The British people are in a hanging mood, as the record 3.8 million (a million more than usual) who tuned to last Thursday's "Question Time" on BBC witnessed for themselves. A minister and a very senior member of one of the opposition parties received not just an intense grilling on the weekly politicans' panel but boos and catcalls too. I can remember nothing like it in my lifetime.
One politician's window is smashed, another's garden is vandalised. The MPs wake up each day to a mounting tide of fury and disgust.
What makes Brits increasingly mad is the daily drip-drip of further revelations about British politicians milking the expenses system. The spectacle of hundreds and thousands of receipts for petty or outright greedy claims reaching the press was never going to be easy on MPs. But no one -- not even the Telegraph, which has the files, and arranges a fresh intake of breath on its front page every day -- could have anticipated just how bad it would be.
It has become clear to the average British voter that while the economy headed for the rocks, those paid to pay attention were busy filling out expense claim forms for home cinemas and swimming pools and mortgages that had already been paid off.
Voters, forced to adjust to an age of austerity, want the pain shared.
It is reminiscent of that moment back in 2002 when the Boston Globe obtained the court's permission to force open the diocesan files. For the next 100 days, starting in January of that year, the stories of abuse and cover up were never off the front page. What fuelled public anger, more than the acts themselves, were the reactions of some bishops: bewilderment, denial, self-pity, a seeming refusal to understand the reasons for public distress.
Seeing Margaret Beckett, the housing minister, on Question Time (clip here), put me in mind of those early days of the US crisis. You can feel history shifting. The crisis is not about individuals but an entire governing class. Their authority crumbles in front of your eyes.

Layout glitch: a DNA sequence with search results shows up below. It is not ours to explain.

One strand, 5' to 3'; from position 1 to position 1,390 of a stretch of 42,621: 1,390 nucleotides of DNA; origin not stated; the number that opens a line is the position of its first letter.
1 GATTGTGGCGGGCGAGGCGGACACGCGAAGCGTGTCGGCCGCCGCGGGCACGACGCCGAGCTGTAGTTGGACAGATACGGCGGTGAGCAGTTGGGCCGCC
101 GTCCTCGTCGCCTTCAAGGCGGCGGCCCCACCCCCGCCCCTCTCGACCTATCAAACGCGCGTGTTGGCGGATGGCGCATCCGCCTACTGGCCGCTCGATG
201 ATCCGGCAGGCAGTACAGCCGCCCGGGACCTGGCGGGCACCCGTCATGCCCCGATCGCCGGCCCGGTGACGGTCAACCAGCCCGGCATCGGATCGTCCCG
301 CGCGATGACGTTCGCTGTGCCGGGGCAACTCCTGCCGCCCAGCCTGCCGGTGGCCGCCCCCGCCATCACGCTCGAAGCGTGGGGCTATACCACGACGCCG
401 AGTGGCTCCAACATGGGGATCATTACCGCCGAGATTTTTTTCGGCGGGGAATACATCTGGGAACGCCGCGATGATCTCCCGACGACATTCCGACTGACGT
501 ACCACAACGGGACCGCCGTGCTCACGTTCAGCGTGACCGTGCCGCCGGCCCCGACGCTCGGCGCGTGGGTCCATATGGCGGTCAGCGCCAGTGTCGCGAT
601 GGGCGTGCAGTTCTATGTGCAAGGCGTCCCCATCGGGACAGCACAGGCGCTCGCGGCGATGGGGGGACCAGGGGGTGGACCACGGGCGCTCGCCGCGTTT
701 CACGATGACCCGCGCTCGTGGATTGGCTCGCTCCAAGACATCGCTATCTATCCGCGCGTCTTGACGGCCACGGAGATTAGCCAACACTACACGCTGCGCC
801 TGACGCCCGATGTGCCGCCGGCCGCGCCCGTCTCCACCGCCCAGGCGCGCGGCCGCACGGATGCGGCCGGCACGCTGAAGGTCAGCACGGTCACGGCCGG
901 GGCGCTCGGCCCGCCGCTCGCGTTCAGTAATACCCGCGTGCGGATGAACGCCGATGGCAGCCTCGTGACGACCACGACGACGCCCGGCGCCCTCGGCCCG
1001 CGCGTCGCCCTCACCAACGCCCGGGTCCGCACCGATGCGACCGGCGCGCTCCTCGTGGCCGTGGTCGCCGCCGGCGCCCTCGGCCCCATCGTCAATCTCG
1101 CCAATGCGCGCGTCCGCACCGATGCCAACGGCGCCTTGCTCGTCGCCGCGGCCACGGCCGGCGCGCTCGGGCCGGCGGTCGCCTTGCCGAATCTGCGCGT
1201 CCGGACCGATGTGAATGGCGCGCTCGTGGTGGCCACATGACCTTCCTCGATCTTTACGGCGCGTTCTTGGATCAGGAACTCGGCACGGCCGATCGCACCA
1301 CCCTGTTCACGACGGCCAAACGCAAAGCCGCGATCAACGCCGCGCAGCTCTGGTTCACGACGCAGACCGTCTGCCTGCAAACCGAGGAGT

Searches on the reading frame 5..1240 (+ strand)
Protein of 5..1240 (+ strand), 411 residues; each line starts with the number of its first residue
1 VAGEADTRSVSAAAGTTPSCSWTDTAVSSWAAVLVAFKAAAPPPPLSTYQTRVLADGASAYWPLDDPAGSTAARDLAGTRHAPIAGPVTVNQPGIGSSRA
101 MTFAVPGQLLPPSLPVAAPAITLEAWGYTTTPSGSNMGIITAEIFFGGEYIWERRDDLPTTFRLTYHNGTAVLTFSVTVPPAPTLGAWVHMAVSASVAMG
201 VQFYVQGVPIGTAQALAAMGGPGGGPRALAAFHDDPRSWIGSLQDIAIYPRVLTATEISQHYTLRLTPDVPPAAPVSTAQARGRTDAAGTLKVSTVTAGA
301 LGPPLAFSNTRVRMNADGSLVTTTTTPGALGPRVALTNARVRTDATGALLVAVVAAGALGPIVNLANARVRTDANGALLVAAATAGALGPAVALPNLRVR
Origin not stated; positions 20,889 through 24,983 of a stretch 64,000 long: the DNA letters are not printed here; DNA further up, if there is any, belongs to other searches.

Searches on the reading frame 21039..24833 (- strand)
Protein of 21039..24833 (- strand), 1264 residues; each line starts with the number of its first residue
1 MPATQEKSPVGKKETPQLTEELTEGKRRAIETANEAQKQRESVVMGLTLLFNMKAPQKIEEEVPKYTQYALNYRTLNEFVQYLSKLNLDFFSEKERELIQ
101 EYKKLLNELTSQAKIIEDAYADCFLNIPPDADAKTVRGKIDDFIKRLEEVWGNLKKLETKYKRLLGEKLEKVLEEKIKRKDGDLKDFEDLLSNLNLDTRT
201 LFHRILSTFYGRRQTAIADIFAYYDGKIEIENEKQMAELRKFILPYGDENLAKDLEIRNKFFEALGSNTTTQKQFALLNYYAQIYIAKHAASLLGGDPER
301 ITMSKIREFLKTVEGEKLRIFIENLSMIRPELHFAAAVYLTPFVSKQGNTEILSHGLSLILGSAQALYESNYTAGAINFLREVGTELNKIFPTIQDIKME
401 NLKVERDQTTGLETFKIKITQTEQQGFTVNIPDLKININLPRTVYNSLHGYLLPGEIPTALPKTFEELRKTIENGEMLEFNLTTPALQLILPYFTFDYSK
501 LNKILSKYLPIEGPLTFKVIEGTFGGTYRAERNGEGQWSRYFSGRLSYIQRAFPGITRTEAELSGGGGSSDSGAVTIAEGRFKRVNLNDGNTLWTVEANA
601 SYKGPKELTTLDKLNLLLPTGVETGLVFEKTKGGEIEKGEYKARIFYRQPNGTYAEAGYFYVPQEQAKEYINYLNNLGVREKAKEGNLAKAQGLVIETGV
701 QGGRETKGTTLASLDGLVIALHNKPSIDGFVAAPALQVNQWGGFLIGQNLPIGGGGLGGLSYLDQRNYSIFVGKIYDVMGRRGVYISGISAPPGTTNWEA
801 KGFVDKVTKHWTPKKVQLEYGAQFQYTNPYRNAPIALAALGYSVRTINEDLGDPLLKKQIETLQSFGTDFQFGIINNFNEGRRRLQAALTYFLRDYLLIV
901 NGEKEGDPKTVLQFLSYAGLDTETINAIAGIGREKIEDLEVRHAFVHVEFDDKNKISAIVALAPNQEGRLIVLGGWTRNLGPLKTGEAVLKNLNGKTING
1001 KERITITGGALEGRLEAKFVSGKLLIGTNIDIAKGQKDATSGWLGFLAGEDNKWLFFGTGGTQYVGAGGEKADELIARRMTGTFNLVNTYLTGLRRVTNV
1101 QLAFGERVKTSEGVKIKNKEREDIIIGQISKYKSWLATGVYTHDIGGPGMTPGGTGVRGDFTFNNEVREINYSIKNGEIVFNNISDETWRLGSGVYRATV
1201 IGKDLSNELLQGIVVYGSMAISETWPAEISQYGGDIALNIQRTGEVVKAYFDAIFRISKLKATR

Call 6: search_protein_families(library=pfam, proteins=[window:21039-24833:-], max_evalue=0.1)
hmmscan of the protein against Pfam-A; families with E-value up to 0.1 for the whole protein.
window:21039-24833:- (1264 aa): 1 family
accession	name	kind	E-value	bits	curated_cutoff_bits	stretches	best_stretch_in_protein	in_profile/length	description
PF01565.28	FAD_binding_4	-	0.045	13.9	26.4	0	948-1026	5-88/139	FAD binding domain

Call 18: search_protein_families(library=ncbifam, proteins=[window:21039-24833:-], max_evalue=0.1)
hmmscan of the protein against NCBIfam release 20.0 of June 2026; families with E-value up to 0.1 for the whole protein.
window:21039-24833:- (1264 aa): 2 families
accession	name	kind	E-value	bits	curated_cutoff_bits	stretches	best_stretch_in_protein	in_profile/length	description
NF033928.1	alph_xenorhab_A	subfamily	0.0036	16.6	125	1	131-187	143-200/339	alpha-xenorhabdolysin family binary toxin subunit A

Having moved from denial to bogus apologies the MPs are now offering abject apologies and offers to pay back the sums claimed in order to appease the crowd -- like the aristocrats in Evelyn Waugh's Vile Bodies:
Barely had Lady Everyman finished before the Countess of Throbbing rose to confess her sins, and in a voice broken with emotion disclosed the hitherto unverified details of the parentage of the present earl . . . The Archbishop of Canterbury, who up to now had remained unmoved by the general emotion, then testified that at Eton in the Eighties he and Sir James Brown . . . The Duchess of Stayle next threw down her diamond and emerald tiara crying, ‘A guilt offering’, an example which was quickly followed by the Countess of Circumference and Lady Brown until a veritable rain of precious stones fell on the parquet flooring.
Just as in Boston there were only two convicted paedophile priests, so in the expenses scandal there have been only two cases of actual fraud: one Conservative, another Labor (both have been sacked). But just as the Boston revelations unveiled a negligent attitude towards abuse on the part of the bishops, so the expenses scandals have exposed a venial "culture of entitlement" among MPs. The result is a generalised disgust which fails to discriminate between degrees of venality. Just as, in Boston, all priests ever accused, however casually, of abuse ended by being treated as convicted paedophiles, so the MPs who have been caught taking full advantage of an absurdly generous system of allowances are denounced as cheats, thieves and fradusters.
To protest that they were operating "within the rules" makes them sound like those bishops who objected, under the glare of the lights and the TV cameras, that they had complied with the regulations. It is a self-justification calculated to infuriate the mob even more. Did you not make the rules? they cry.
The fury has come to rest, temporarily, on the Speaker of the House of Commons whose absurdly defensive comments have led to calls for his resignation by other MPs -- something not seen in the lifetime of modern Parliament.
The governing party, already riding low in the polls after 15 years, has slid to an historic slump of 22 per cent as the British people withdraw their mandate.
But unless there is a vote of no confidence in the prime minister and parliament is dissolved, their indignation has nowhere to go. They are likely to use the European Parliament elections on 4 June -- normally a ballot that leaves voters cold -- to tell the Government it's time to go.
Then the drama will move to angry constituency parties, who are likely to de-select MPs who have been caught with their hands in the till. Only the demonstrably angelic will survive. The public will divide MPs into sheeps and goats, and send the latter into the furnace.
The Great Purge has begun.
Where it ends is anybody's guess.